Tackling fraud: a collective industry effort
from the Chair of the GLF Anti-Fraud Working Group
When the GLF first published its annual Fraud Report in 2018, the intention was to set a benchmark of where carriers were in terms of their priority and activities in fighting fraud. Repeating our survey each year allows us to consistently track our progress and enables focus on the key issues that are still to be addressed. We have then used the GLF Code of Conduct against fraud to signal commitment from the carriers to adhering to best practice. In discussions with GLF members on publication of the 2019 report it was evident that there is a keenness to move beyond signalling commitment to demonstrating that action is being taken to ensure compliance with the Code of Conduct. As such in 2020, beyond the annual survey, for the first time we have undertaken a process to assess whether carriers are adhering to the six principles set out in the Code of Conduct. Over the past two years, this report has seen the industry realise and raise the importance of fraudulent traffic at a senior executive level, increase the engagement in initiative to fight fraud and, now in 2020, understand the collective responsibility we all have to remove fraud from the industry.
From the data presented in this report it is clear that there is a lot of good work taking place across a wide range of carriers to reduce fraud. The engagement from fraud management teams across the industry this year has been extremely high with carriers keen to share the progress they are making. With regards to the Code of Conduct it is observed that while most carriers have a high level of compliance across the majority of the principles there is still room for improvement as there is a lack of consistently strong compliance across all carriers for all principles. As an industry, this is what we must strive for.
If from reading this year’s report you take away one message, I hope it is this: for the industry to remove fraud, we need to work consistently and collectively. Fraudulent actors continue to gain sophistication and if we leave loop-holes or ‘open doors’ through there being only a small number of carriers that, for example, are not proactively blocking number ranges identified as fraudulent or stopping all payment flows where fraudulent traffic is identified, we continue to allow incentives for fraud. To stop the fraud, we must stop the route to cash.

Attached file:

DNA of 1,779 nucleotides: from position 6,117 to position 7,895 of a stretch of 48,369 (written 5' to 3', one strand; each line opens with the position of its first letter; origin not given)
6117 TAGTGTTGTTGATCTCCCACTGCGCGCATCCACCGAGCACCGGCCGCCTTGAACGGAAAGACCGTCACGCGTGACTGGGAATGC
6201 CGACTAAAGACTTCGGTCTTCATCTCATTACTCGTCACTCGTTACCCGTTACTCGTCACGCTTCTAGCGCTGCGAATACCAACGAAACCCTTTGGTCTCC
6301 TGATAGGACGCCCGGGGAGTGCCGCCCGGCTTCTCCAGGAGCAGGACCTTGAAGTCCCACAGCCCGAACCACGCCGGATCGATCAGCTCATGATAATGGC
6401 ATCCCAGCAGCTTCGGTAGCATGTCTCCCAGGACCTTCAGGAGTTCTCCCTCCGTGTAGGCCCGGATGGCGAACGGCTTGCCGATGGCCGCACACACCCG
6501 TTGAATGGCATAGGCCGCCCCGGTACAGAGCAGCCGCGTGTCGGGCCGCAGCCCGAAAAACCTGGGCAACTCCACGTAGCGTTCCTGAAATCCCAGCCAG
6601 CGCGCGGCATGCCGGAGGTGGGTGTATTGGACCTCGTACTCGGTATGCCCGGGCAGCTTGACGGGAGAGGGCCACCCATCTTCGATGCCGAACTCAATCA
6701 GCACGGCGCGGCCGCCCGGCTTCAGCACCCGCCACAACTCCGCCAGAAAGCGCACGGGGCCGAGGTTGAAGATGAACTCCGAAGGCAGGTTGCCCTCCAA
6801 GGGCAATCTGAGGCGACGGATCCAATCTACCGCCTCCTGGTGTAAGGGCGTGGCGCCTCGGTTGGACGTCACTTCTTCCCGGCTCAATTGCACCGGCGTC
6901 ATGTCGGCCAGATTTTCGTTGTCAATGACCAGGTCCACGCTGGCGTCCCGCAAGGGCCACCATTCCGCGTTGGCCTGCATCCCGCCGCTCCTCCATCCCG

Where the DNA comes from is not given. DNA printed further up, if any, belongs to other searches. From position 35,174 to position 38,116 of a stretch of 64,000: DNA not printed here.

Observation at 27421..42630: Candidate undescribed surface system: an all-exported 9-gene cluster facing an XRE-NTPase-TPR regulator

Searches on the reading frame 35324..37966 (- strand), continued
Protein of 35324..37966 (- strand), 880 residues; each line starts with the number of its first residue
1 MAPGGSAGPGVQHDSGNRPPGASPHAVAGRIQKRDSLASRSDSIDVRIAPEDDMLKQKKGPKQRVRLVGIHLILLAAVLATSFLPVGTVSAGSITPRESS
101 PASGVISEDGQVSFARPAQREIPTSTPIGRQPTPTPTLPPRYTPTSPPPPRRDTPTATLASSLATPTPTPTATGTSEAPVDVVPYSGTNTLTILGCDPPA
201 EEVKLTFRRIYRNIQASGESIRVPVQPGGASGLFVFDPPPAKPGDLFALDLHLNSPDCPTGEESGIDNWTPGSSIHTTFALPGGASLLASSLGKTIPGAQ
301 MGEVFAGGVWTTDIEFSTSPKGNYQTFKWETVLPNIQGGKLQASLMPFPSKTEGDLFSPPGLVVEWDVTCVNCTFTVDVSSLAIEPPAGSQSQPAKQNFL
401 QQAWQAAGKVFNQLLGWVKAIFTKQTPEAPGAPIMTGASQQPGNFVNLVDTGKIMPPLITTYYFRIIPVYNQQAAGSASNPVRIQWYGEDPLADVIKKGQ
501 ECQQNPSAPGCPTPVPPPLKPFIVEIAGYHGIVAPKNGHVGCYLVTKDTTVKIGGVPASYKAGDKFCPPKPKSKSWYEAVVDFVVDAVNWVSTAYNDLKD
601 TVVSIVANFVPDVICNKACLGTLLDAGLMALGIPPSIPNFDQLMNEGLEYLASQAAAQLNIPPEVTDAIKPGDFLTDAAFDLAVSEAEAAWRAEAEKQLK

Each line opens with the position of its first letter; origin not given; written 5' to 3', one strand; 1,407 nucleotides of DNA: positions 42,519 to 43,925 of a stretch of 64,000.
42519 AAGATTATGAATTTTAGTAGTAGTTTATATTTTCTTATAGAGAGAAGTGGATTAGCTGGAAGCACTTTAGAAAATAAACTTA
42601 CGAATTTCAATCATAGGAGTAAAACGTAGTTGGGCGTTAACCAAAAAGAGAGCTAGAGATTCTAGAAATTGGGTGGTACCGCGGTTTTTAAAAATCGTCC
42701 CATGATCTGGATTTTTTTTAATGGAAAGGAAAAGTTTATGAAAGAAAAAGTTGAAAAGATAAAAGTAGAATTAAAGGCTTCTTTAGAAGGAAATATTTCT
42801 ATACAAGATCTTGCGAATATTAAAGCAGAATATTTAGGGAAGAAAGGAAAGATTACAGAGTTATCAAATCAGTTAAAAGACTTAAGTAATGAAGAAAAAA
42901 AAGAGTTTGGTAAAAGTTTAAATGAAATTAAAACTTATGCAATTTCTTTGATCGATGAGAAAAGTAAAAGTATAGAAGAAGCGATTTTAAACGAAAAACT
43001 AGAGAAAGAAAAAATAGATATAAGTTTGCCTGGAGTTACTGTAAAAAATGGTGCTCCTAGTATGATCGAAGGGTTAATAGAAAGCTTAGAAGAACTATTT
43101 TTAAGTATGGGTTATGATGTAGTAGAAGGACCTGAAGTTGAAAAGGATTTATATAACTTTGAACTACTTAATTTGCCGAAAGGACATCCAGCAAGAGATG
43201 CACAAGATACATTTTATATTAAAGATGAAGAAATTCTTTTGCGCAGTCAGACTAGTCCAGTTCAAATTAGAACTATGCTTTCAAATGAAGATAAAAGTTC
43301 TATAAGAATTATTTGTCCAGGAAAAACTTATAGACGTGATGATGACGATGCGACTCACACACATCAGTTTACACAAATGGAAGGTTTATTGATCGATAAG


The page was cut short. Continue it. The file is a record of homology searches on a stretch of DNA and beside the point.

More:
As the leadership body of the international carrier industry, I seek this consistent commitment from each one of my colleagues around the GLF table to proactively fight fraud and ensure that we set the example for other organisations to follow. I am grateful for their support up to now, and I believe through sharing back our current state of the industry through the 2020 report and Code of Conduct attestation survey results it will re-enforce the criticality of our work on fighting fraud.
I would like to take this opportunity to thank my colleagues in the GLF, all organisations that have contributed to this report including the CFCA and i3 Forum, the GLF management team, and Delta Partners for putting together this report. The GLF annual report has moved beyond being just a benchmark of carriers’ activities to become a benchmark for the industry that demonstrates our on-going commitment to work towards a fraud-free future. It is a possible future, and one that will enhance the value created by the global telecoms industry, but only realisable if we all work together.
Chair of the GLF Anti-Fraud Working Group
The GLF’s Working Group against Fraud was one of the original Working Groups set up by GLF members in 2017. Members recognised the severity of impact that fraudulent traffic was having and saw the need for further collaborative action at a senior executive level. Seeing the increasing prioritisation of the fraud topic amongst our membership is symptomatic of the further work that needs to be done.
At the GLF, we will continue to work closely with our membership to identify the optimal course of action to work on reducing fraudulent traffic as well as collaborate with partner organisations. Three organisations to mention in particular are CFCA, i3 Forum and Mobile Ecosystem Forum. The Communications Fraud Control Association (CFCA) are a not-for-profit international association working to reduce fraud in the telecoms industry through education, information sharing and collaboration. Their bi-annual fraud loss survey complements the findings in the GLF report to provide a comprehensive view of the ‘state of the industry’. i3 Forum continues to work to define the best practice policies and approaches for carriers to consistently fight fraud. GLF has previously endorsed much of their work on Fraud through its Code of Conduct. The Mobile Ecosystem Forum (MEF) has a dedicated Fraud Management Workstream within which one focus in A2P – an area of emerging focus in this year’s GLF report. The GLF looks forward to continuing working closely with all these organisations.